I discuss a wide range of issues with the Chancellor.
I am grateful for that answer. Most enterprises in my constituency, and in Wales as a whole, are small businesses, primarily in the non-capital intensive service sector. Could the Secretary of State explain how such small companies are expected to develop and grow when they are to be subjected to an additional tax burden of 3p in the pound, and indeed will be taxed at a higher rate than when Labour to power in 1997?
First, I am glad that the hon. Gentleman found my answer so helpful. On his second point, about small companies, one of the problems that became apparent was that an increasing number of people were incorporating and becoming small companies to avoid paying tax and national insurance. Any Chancellor must have regard to a pattern of behaviour that leads to people avoiding payment of tax when it is not right that they should do so. The answer to the hon. Gentleman’s friends is, first, that incorporated businesses will benefit from the reduction in corporation and, secondly, that unincorporated businesses will benefit from the reduction in the basic rate of income tax. Firms that invest will benefit from the allowance of up to £50,000 that the Chancellor announced yesterday. All in all, I believe that the changes are welcome and I am surprised that the hon. Gentleman did not welcome them, especially as the shadow Chancellor gave the distinct impression earlier in the week that he wanted to see those changes, too.
Unless I am very much mistaken the Scottish National party Whip is sitting next to me and has been there for 10 minutes. Incidentally, there is not one Scottish Labour Back Bencher in the Chamber—people in glasshouses.
To reinforce the point that has already been made, 90 per cent. of employment in Wales is in the small business sector. All the baloney about R and D is absolute nonsense, because only one in five ever have an interest in taking it up.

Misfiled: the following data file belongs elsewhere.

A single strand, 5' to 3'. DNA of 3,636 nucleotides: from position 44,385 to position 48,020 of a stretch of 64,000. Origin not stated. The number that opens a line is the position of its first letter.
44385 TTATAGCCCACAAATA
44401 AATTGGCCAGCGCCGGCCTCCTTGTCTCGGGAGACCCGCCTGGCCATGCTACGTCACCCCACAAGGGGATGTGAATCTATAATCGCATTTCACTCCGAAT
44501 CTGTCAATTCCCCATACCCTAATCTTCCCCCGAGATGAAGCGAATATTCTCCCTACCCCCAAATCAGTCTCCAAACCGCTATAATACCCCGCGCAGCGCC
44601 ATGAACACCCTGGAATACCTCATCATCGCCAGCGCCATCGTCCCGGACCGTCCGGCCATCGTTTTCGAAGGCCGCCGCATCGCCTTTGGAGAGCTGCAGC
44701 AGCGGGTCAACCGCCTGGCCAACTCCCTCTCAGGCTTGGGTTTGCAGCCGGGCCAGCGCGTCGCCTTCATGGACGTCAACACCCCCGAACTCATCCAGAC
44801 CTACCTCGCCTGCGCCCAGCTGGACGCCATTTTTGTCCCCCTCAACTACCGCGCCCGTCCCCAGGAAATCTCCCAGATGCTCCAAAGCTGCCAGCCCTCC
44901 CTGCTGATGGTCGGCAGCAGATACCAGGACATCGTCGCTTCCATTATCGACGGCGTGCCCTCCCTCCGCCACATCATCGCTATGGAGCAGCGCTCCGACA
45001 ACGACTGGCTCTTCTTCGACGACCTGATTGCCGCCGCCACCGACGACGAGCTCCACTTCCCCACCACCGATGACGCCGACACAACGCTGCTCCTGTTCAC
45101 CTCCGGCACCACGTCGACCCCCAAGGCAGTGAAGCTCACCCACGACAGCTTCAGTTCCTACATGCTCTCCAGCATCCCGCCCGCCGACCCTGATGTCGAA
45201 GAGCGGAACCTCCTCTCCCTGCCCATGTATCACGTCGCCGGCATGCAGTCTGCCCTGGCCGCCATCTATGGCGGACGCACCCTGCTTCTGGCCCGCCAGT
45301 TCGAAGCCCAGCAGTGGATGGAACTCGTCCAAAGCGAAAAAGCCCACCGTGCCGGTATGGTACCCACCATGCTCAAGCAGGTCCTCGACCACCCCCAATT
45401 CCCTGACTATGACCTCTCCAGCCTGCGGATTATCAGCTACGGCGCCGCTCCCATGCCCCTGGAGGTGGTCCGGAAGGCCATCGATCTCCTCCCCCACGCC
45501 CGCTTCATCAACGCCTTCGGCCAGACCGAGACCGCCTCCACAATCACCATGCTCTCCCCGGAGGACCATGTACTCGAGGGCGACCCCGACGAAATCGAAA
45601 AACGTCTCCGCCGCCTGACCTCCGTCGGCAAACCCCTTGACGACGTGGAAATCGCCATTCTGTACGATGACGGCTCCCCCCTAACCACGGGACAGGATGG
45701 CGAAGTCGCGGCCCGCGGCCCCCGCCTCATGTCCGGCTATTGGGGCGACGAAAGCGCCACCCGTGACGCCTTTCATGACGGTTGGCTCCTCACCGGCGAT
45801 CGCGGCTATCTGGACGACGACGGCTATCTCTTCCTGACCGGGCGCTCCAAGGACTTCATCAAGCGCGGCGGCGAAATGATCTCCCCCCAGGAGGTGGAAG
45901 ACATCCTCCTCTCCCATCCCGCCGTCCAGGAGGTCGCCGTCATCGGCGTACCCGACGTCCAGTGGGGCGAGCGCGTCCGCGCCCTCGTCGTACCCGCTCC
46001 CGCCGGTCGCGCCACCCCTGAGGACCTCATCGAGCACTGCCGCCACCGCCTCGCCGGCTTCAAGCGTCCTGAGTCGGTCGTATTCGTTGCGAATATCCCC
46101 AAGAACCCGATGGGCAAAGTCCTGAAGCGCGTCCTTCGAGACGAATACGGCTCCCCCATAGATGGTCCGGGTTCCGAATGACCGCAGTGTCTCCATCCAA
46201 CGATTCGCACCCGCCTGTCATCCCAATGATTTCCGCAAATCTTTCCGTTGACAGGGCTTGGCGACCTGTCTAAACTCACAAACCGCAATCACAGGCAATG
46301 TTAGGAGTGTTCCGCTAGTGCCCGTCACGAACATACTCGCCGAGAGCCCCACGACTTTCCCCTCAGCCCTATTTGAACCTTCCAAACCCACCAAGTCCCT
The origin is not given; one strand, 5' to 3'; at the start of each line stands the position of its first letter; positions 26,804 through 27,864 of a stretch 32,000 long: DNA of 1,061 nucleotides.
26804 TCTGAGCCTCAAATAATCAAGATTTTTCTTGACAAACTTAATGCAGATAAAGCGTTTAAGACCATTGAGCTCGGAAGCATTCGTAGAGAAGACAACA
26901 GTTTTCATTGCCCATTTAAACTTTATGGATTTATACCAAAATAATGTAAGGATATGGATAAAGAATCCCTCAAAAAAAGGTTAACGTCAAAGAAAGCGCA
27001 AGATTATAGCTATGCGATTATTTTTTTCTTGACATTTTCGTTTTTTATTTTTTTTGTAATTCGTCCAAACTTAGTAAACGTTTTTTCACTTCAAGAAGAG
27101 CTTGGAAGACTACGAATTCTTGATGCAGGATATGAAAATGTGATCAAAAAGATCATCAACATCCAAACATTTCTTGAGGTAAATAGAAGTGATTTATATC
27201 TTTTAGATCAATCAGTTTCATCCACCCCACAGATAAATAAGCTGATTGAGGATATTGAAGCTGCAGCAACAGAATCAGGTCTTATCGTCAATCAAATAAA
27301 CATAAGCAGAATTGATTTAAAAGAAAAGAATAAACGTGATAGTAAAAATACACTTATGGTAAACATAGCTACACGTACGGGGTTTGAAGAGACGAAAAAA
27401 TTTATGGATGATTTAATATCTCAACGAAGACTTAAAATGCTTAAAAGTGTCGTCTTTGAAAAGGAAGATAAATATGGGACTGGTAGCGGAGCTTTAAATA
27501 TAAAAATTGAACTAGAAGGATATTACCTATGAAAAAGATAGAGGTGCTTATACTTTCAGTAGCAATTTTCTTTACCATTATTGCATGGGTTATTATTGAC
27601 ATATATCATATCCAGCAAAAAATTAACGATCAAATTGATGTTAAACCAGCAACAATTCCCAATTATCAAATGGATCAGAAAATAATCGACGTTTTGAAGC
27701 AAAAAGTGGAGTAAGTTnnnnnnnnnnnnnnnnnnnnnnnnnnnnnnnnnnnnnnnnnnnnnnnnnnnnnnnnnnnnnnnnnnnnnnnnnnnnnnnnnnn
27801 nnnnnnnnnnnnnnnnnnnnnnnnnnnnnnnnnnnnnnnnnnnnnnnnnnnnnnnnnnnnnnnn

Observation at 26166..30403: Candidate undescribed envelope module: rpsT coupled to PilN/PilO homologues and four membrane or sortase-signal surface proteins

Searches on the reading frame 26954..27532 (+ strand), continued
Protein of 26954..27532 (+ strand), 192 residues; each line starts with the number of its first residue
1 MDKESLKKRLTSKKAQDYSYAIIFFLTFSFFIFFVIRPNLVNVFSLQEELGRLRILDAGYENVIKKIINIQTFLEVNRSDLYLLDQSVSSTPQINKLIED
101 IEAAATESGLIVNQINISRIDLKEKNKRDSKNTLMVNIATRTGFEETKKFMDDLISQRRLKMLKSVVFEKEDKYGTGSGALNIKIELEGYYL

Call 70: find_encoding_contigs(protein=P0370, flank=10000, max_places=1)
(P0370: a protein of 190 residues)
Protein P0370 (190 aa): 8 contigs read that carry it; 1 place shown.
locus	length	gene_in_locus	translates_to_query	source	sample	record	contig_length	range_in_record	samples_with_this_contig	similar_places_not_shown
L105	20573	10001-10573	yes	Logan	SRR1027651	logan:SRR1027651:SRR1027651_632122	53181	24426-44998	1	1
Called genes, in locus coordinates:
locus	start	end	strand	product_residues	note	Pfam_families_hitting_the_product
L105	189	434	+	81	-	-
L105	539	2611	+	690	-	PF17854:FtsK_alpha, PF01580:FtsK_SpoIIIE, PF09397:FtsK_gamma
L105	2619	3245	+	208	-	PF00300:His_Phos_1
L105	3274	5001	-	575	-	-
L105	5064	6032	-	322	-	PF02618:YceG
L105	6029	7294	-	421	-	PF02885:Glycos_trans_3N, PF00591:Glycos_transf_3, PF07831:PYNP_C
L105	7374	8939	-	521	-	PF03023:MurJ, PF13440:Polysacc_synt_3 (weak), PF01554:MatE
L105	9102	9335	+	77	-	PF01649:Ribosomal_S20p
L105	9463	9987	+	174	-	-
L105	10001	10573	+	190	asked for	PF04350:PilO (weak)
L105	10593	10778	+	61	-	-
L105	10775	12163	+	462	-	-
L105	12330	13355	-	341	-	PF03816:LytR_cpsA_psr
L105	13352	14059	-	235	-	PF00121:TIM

But should we not be encouraging more companies to invest in research and development? The hon. Gentleman must know that our future lies in our ability to innovate and to undertake research and development, yet we have it officially from Plaid Cymru that it is all baloney. Surely, that is no way to build a successful Wales or a successful Britain. The changes we announced yesterday in relation to reducing the rate of both corporation tax and basic income tax will help businesses. On top of that, the fact that we are simplifying allowances, making sure that there is relief and help for companies that invest up to £50,000, demonstrates the differences between Labour and the hon. Gentleman’s party: we want to encourage enterprise and innovation.
In the bipartisan spirit that is appropriate for the Chairman of the Select Committee on Trade and Industry, may I urge the Secretary of State to reflect with more care on the answers he has just given? I am deeply concerned that the service sector—small businesses in particular—can take no advantage of the reliefs that are offered in the Budget and face massive increases in their basic corporation tax bill. Indeed, the one relief they might have been able to claim—for cars, which are very important for getting around and meeting suppliers and customers—is specifically excluded from the new annual investment allowance, so I have deep concern that the Budget is actually rather bad news for the vast majority of small businesses in this country.